Inflation, essentially is the amount of money (allowed to be) introduced into the financial system. It is the effect of paying more for the same measure of goods and
services used. It has been determined in the UK certainly for 2007 that The Bank of England's job is to keep the UKs target to under 2%, for more on this see
The Consumer Price Index
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The Consumer Prices Index (CPI) is measured by valuing a 'basket' of goods and
services over time. This 'basket' seems to contain differing items from time to time as the Monetary Policy Committee determines it's make up.
So when measuring house price increases and examining
UK Infation between 1975 to 2007
it's necessary to deduct or factor in the effects of 'normal' price increases. During the 1970's (anyone remember?) when globally, oil prices were hiked massively, this sparked rampant 'stagflation' and a series of strikes for more pay. It's an obvious reaction - huge increases in energy costs filter down and everyone wants more money.
So with lack of energy, blackouts, the 3 day week, ultimately the UK economy had inflated by 25% at it's peak in 1974. Interest rates went to 15% And house prices more than quadrupled in that decade. See how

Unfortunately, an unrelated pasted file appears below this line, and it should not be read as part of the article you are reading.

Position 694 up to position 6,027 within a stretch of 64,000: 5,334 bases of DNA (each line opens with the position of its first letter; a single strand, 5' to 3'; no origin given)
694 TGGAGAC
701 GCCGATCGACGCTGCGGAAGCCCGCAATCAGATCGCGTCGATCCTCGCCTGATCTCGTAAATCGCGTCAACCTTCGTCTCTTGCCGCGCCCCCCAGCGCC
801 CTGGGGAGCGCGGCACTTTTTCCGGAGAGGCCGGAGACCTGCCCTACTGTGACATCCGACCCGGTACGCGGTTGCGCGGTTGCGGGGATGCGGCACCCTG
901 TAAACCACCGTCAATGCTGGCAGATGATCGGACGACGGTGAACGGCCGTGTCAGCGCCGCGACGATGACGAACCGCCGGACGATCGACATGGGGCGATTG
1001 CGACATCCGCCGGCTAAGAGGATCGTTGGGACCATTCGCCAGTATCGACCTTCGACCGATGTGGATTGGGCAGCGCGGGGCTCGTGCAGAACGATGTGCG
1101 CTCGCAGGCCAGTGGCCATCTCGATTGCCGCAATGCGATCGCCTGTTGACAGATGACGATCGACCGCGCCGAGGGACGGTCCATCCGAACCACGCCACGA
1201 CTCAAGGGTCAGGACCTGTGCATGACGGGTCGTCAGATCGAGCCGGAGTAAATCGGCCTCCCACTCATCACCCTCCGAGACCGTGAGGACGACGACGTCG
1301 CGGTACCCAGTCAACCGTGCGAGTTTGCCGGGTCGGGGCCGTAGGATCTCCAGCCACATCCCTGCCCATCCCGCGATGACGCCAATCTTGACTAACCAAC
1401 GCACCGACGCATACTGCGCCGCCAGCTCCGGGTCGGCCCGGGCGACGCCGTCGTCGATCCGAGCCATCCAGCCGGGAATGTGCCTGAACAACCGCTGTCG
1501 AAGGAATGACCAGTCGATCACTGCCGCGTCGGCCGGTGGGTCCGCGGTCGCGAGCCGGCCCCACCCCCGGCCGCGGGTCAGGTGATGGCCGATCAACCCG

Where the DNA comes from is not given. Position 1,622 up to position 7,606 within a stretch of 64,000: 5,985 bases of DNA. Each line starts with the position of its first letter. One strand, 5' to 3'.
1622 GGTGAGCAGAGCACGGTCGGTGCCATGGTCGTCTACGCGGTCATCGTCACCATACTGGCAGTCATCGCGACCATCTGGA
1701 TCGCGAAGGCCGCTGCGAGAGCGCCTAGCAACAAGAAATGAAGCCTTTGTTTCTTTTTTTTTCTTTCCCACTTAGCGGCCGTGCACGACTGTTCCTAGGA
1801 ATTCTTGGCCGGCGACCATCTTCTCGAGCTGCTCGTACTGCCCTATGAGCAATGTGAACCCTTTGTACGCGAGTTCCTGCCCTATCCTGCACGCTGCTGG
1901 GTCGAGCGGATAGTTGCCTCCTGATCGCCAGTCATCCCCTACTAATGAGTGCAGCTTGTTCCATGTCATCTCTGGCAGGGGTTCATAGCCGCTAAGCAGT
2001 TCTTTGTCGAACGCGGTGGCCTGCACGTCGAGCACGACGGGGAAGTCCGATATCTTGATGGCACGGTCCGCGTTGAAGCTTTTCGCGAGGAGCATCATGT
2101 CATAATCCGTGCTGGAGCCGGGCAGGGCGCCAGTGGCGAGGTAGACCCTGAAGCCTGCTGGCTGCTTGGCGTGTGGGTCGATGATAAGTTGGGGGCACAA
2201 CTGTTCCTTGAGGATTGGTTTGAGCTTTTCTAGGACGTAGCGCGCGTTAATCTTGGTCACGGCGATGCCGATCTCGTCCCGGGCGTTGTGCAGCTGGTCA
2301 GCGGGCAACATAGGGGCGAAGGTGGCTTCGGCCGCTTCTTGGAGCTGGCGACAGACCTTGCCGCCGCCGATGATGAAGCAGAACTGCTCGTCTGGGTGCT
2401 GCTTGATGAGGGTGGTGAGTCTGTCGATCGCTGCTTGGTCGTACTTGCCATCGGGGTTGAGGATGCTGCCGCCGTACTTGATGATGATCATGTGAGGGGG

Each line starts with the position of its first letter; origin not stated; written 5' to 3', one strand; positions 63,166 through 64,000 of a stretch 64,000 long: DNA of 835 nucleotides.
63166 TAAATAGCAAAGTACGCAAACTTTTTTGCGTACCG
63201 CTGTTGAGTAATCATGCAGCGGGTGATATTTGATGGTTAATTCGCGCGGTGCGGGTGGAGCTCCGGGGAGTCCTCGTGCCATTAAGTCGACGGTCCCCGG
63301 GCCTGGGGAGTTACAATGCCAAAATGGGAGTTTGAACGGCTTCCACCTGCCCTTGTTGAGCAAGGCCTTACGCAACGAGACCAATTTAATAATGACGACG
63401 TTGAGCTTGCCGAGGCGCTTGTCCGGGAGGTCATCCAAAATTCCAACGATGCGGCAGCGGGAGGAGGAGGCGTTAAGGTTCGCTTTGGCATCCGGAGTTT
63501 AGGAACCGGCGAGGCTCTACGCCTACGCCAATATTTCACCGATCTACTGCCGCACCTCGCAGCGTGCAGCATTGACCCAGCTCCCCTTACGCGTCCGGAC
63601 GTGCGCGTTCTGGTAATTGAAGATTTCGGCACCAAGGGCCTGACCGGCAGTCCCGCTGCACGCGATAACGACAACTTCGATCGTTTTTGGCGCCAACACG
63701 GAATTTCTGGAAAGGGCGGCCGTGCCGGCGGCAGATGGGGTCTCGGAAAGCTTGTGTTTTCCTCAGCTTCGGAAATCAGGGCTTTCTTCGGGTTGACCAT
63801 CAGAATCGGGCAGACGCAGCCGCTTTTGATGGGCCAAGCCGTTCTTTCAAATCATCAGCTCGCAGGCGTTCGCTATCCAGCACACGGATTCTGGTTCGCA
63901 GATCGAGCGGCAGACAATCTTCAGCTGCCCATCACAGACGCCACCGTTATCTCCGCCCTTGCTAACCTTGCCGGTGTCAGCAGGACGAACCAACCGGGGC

all three indices have performed
over the period.
Nowadays we can't believe that property is only meant to double every 7 years. So property is a good hedge against rising prices but and this is a big but - if you only have one property then it is all relative as you have to live somewhere!
It can be seen from over the last 35 years that our economy is now much more stable than it has been in the past and that even with a crumbling Northern Rock and the 'credit crunch' that the background for property investing has become much more stable.
Return from Inflation to Investment Property Financing